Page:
You can arrive several days early or even up to a week early, however, the responsibility of arranging meal and accommodation is solely yours. Contact in-country coordinator and you will be advised on how to make your way to our hostel or project.
We ask participants to depart from Ghana on the Sunday after their project is completed.
All volunteers will depart from Kotoka International Airport in Accra.
The living condition will depend on the area you are assigned to. Although Ghana is a beautiful and friendly place, you should not expect luxury. Many things will be basic but proper hygienic standards are always maintained. During home stay, you will stay with a friendly family and you will have your own room. Our host families are mostly educated, well-respected and they will have the experience of hosting international students. In addition, members of the host families will speak English. In some cases, volunteers prefer to stay in the hostel
In most cases during home stay you will have your own room unless you request to stay with another volunteer. In some cases, you will share a room with another volunteer.
If you want your friend or a family member staying together with you that can be arranged. Please contact our office ahead so that we can arrange for that before your arrival.
Depending on projects and its feasibility, we receive 10-15 volunteers each month to Ghana. It is most likely other volunteers will be working with you, though this cannot be guaranteed. If you want to work with other volunteers, please let us know.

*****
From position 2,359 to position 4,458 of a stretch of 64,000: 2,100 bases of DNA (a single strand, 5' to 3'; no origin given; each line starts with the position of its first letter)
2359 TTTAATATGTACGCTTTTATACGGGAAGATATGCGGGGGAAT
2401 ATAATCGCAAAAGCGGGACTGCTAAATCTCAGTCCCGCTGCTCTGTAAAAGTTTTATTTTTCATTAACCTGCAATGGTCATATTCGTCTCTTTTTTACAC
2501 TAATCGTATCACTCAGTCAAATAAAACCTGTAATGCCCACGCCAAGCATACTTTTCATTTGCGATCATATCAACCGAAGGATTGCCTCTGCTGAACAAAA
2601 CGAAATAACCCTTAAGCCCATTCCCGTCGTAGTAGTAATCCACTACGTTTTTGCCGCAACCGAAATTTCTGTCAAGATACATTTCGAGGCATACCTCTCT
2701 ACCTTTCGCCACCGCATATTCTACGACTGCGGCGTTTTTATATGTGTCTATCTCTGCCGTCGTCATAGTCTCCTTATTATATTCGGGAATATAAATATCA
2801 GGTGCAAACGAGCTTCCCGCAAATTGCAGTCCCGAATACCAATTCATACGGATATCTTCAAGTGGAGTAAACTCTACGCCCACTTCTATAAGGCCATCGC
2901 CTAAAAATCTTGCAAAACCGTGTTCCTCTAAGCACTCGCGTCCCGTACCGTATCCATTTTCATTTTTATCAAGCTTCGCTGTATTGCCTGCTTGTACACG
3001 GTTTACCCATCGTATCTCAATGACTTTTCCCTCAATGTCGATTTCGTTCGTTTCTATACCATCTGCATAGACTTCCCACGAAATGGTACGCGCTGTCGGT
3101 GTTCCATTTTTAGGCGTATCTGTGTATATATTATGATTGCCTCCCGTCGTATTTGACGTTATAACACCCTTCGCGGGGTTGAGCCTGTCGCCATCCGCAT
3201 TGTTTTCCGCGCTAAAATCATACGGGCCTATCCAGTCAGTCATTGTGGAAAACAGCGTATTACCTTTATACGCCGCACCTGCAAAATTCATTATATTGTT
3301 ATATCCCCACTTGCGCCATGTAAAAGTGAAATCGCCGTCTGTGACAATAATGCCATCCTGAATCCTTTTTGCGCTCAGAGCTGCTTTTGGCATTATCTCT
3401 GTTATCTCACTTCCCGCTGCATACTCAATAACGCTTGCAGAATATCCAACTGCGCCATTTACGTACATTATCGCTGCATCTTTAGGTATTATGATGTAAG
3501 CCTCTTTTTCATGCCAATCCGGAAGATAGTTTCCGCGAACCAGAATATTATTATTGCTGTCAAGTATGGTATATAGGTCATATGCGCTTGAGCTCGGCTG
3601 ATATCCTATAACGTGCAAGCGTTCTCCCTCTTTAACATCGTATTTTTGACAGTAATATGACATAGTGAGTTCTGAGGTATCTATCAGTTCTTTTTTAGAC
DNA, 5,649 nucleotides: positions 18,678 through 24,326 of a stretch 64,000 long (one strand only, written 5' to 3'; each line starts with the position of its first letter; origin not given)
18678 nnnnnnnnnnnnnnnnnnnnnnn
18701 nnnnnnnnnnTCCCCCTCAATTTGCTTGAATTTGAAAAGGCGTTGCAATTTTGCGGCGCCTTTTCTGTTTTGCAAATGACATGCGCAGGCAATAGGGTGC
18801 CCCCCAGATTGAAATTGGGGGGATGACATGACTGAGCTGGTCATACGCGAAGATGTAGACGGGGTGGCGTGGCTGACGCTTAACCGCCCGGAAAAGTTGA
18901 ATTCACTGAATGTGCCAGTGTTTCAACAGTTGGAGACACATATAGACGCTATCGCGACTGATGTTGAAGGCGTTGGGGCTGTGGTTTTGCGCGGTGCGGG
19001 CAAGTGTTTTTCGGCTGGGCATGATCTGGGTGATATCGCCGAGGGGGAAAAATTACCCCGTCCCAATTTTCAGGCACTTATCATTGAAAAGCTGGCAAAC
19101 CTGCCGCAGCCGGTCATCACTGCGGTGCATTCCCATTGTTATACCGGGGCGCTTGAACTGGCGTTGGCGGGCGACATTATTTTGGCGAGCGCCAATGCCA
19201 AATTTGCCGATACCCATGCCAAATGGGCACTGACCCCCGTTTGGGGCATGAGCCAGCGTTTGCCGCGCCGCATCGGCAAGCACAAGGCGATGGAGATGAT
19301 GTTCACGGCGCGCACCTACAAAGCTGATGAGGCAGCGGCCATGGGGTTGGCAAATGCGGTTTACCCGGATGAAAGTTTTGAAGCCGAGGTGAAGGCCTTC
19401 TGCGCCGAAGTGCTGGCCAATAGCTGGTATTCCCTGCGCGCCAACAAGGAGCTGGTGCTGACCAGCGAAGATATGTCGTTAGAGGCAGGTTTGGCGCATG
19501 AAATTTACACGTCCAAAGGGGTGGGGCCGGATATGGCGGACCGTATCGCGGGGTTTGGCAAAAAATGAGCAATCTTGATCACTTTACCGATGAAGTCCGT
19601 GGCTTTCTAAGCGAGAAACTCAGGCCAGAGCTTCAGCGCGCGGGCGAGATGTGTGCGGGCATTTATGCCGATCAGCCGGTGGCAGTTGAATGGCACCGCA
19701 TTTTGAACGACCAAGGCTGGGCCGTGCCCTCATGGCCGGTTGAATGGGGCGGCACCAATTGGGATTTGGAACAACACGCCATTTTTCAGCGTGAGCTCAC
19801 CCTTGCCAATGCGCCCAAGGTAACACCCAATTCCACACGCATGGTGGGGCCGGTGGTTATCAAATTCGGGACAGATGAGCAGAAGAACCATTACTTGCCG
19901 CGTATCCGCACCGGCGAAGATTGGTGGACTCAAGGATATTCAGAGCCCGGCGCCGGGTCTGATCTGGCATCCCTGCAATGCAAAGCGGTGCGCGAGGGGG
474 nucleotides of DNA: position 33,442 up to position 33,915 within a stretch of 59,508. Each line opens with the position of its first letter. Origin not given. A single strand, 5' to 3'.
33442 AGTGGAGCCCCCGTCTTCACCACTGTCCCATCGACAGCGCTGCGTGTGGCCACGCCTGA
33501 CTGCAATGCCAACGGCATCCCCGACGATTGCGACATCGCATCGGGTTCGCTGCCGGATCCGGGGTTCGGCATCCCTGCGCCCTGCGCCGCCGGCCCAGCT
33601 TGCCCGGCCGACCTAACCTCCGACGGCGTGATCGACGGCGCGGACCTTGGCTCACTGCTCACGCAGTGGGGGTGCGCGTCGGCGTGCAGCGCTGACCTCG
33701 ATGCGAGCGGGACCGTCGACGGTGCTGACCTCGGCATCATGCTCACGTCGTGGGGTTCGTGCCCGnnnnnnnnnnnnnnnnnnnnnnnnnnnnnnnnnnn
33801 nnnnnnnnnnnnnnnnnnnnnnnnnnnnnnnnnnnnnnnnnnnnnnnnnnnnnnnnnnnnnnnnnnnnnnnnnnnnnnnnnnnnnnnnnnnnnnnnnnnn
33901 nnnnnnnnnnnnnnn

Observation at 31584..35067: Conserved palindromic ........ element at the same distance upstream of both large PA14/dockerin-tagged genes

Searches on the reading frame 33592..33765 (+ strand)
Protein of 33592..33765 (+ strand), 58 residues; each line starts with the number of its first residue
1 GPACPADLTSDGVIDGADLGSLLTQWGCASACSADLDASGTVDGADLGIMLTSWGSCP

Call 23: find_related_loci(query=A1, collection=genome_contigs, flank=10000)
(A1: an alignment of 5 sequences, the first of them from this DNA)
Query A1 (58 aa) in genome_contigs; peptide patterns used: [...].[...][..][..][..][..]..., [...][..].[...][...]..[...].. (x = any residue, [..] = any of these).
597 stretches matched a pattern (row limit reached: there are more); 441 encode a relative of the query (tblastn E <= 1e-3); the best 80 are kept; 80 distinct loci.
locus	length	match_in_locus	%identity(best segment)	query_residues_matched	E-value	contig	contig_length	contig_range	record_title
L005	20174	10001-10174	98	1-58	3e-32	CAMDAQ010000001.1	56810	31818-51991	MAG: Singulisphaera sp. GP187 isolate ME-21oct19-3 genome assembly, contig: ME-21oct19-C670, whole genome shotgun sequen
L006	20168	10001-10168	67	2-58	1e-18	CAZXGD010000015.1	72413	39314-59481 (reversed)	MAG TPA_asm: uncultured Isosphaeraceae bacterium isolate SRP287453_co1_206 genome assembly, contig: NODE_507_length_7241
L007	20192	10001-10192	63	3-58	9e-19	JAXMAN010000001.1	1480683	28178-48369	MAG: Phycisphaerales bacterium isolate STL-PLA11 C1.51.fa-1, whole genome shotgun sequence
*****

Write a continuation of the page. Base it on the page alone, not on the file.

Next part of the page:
A shower with cold water is usually installed in the bathroom.
Laundry may be done by hand. You can arrange to pay someone to wash your clothes or you can use launderettes, which are only available in limited places.
In collaboration with the host families, RCDP will manage your accommodation and meal during your entire stay. Ghanaian food includes rice, tofu, pulses soup, ken key, seasonal vegetables, and meat occasionally. Due to monetary constraints, for the volunteers who arrive early or who want to stay longer, it is not possible to offer extra accommodation or food. In this case, RCDP will help volunteers find a good and reasonably priced place.
RCDP can provide both vegetarian and non-vegetarian meals. If you require a special diet, you are responsible for your own meals. We strongly urge participants to inform us if they require any special diet prior to their arrival in Ghana. We can advise if the diet is available and on where and how it can be purchased.
Tap water in Ghana is generally not safe to drink directly. We recommend you to purchase bottled water. Please make sure the seal of the bottle is not tampered. You can request your host family to boil water each day for you to drink.
Please see placement details to see the specifics pertaining to availability of hot water. In Ghana, unless you pay extra to the host family to boil water for you to shower, you won't be provided automatically. However, this setup depends entirely upon you and your host family.
Participants can purchase bottled water in stores. None of them is included in the program fee.
Ghana is one of the safest countries in Africa. There is no civil war and crime rate is relatively low. But you will hear news of petty crimes and pick-pocketing and other harassments that are targeted at expatriate community. Take precautions and avoid crowded places if you can.
International travel does present risks, especially with the threat of international terrorism. The U.S. State Department has issued travel warnings and advisories in many countries for U.S. travelers. These travel advisories and warnings change frequently as situations in each country change. We suggest that all volunteers consult their own governments before participating in a RCDP program. These links provide travel information: